After the Battle of Chancellorsville, where his division was not heavily engaged, many of his men, whose terms of service had expired, were too tired or disgusted to re-enlist. Nearly a division in all evaporated from the Fifth Corps, so on May 23, about five weeks before Gettysburg, Humphreys was transferred to a Third Corps division to replace Maj. Gen. Hiram Berry, who had been killed at Chancellorsville. Humphreys would be the only West Point-trained career soldier in his new corps; although Third Corps chief Sickles--himself a political general--might not have fully appreciated it, Humphreys was a valuable addition to his command.
In mid-1863, Humphreys, though unfamiliar with his new division, was developing into a fine field officer. Meade considered him a "splendid man," and when Meade became commander of the Army of the Potomac three days before Gettysburg, he asked Humphreys to be his chief of staff. Humphreys refused, not wanting to give up combat duty for a desk job.
Moving toward Gettysburg from Emmitsburg on the afternoon of July 1, Humphreys's division arrived after dark, followed a guide along the wrong road and almost blundered straight into a swarm of Confederates at Black Horse Tavern, miles to the west of the nearest friendly troops. Humphreys discovered his peril, tiptoed his division away from the near-meeting and, about midnight, found his place with the other Third Corps units camped on the southern end of Cemetery Ridge.
In mid-afternoon of July 2, Humphreys's division moved forward, by Sickles's order, to an exposed position, stretched out in a line running generally north and south along the Emmitsburg Road, facing west. Humphreys's left abutted the men of Birney's other Third Corps division at the Peach Orchard. His right was in the air, a half-mile in front of the Second Corps supports on Cemetery Ridge.
When the Confederate attack came soon afterward, it started on the far Union left against Maj. Gen. David Birney's men, and to Humphreys's dismay, his reserve brigade--Burling's--was drawn away to the south to help Birney, who parceled Burling's regiments out one by one to meet emergencies. This left Humphreys with only two brigades when the Confederate attack reached his front. "Had my Division been left intact," he wrote, "I would have driven the enemy back, but this ruinous habit (it doesn't deserve the name of system) of putting troops in position & then drawing off its reserves & second line to help others, who if similarly disposed would need no such help, is disgusting." The Confederates of Barksdale's, Wilcox's, and Perry's brigades converged on Humphreys's short line from the left, front, and right.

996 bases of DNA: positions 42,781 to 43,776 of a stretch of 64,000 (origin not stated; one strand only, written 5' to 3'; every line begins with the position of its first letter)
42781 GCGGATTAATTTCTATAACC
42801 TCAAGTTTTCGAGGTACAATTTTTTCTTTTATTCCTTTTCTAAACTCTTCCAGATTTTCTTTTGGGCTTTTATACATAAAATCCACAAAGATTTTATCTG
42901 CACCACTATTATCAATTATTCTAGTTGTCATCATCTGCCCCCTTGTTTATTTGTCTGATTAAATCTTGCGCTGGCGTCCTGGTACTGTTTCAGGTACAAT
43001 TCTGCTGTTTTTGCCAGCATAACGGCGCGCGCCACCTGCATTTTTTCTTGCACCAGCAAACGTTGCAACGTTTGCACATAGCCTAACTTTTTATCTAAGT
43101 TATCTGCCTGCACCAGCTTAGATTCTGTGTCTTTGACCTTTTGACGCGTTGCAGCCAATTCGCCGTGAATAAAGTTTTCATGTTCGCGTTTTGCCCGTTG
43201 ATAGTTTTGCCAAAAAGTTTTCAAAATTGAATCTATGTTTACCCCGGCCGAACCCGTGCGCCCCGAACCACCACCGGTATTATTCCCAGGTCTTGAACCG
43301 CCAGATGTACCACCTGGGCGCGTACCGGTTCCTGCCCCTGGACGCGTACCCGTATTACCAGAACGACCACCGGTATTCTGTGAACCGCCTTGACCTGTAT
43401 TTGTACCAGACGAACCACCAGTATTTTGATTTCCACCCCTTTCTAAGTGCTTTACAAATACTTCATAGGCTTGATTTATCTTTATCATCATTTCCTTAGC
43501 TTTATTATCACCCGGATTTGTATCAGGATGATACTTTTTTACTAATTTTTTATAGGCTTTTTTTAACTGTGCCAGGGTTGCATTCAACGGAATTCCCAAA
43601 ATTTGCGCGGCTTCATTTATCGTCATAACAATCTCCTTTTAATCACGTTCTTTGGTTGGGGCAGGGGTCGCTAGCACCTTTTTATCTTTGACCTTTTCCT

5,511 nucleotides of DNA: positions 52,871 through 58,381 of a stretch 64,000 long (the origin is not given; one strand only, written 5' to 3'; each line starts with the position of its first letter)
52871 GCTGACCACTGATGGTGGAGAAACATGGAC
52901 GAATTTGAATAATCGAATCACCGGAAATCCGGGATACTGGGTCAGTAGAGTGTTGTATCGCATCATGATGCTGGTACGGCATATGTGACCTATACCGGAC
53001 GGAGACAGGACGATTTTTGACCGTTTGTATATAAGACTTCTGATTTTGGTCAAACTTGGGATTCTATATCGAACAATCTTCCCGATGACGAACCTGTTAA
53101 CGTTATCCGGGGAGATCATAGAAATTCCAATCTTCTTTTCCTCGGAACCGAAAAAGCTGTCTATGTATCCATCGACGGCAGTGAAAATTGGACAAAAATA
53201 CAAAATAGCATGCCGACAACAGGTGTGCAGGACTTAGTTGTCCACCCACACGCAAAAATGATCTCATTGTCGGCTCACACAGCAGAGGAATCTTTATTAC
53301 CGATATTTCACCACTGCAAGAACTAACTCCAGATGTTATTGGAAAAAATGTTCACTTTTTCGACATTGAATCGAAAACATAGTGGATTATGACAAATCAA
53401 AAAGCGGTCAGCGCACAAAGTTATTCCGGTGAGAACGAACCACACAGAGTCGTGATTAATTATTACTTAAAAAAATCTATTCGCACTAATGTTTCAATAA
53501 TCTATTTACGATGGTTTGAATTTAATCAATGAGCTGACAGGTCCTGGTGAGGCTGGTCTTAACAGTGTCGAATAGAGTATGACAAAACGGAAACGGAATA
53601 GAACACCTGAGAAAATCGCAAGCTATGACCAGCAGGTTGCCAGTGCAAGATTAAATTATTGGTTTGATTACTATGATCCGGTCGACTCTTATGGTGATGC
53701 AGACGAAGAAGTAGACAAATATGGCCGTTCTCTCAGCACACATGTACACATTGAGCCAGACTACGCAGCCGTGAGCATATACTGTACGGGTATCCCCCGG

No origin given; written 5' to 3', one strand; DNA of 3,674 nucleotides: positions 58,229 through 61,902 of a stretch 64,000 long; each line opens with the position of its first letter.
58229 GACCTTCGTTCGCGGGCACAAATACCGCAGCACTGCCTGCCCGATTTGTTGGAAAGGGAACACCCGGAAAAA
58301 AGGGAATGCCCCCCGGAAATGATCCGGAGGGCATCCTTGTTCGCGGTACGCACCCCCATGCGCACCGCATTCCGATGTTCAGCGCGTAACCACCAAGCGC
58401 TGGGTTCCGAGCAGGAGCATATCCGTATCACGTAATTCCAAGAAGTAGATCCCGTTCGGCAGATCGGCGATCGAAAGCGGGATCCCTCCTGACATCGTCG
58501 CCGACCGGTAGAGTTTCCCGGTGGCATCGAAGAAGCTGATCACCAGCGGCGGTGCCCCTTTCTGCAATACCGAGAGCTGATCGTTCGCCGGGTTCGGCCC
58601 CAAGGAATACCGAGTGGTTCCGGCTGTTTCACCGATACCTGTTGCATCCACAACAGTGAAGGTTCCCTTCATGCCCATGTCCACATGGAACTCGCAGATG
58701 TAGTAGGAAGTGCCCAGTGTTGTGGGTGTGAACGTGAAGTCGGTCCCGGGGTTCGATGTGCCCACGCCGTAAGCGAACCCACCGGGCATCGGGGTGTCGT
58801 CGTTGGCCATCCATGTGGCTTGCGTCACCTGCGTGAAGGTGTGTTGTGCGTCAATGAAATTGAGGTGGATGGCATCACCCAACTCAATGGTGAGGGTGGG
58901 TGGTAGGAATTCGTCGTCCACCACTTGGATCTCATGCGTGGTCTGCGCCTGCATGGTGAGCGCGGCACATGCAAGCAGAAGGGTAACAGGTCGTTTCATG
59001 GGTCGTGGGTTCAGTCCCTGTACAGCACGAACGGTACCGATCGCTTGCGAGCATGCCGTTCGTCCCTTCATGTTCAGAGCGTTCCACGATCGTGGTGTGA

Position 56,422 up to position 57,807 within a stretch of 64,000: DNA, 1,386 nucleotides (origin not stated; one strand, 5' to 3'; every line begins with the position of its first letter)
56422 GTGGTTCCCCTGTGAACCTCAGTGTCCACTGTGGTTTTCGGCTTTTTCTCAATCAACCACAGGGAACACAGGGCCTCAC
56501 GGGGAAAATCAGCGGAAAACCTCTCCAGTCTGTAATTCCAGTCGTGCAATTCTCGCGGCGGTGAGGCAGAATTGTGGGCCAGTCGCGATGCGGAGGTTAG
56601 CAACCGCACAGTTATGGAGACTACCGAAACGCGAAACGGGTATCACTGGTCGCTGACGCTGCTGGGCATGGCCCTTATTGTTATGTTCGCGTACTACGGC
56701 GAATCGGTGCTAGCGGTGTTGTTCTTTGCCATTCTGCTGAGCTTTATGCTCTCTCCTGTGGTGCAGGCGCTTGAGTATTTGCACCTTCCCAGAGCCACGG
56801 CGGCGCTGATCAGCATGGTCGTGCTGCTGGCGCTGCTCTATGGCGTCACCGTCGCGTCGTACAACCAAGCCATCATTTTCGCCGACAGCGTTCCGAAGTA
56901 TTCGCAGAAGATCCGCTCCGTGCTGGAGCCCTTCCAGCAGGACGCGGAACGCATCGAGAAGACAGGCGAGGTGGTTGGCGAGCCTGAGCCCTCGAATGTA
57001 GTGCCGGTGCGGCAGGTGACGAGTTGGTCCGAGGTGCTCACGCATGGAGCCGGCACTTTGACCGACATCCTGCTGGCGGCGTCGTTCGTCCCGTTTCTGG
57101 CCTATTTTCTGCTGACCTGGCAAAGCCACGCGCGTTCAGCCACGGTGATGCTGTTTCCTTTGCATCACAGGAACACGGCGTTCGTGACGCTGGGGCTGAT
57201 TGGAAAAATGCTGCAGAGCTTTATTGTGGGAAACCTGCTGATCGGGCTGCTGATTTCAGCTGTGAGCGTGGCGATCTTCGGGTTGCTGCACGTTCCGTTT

Sickles was by now down with his leg gone, and Birney ordered Humphreys to form a new line to the rear. Despite the immense difficulty of retreating in good order and redeploying while under intense attack by superior numbers, Humphreys managed to execute Birney's order, largely, according to subordinates, by placing himself "at the most exposed positions in the extreme front, giving personal attention to all the movements of the Division" with "conspicuous courage and remarkable coolness." At one point, Humphrey's horse, already wounded six times, was hit by a shell, sprang in the air and threw the general violently to the ground. Humphreys mounted an aide's horse and continued. Keeping the ranks steady by riding up and down and drawing his men back slowly with iron discipline, he managed to withdraw his division all the way to Cemetery Ridge, leaving 1,500 men dead or wounded on the half-mile of ground over which he had made his fighting retreat. He wrote later that the experience was even worse than storming the Stone Wall at Fredericksburg. Second Corps chief Maj. Gen. Winfield S. Hancock recalled that afterward there seemed to be nothing left of Humphreys's division but a mass of regimental flags still waving defiantly.
Humphreys's brigades stayed on Cemetery Ridge that night. They were moved to the rear at sunrise the next morning, and spent July 3 in reserve behind the ridge.
Reward for Humphreys's heroic performance on July 2 was immediate. Five days after the battle, he was promoted to major general and drafted as Meade's new chief of staff upon the unlamented departure of the previous chief, Dan Butterfield. When Hancock's Gettysburg wound finally forced him from the field at the end of 1864, General Grant named Humphreys his successor as head of the Second Corps. Humphreys held that high command until Appomattox four months later. Charles Anderson Dana, Assistant Secretary of War, called Humphreys "the great soldier of the Army of the Potomac."
For further reading:
Humphreys, Andrew A. From Gettysburg To The Rapidan. The Army of the Potomac, July 1863 to April 1864. Dayton, 1987
Humphreys, Henry H. Andrew Atkinson Humphreys, a Biography. Philadelphia, 1924
Reardon, Carol. "Brig. Gen. Andrew A. Humphreys's Pennsylvania Division at Fredericksburg." in Gary Gallagher, ed. The Fredericksburg Campaign: Decision on the Rappahannock. Chapel Hill, 1995
Round, Harold. "A.A. Humphreys." Civil War Times Illustrated, Feb 1966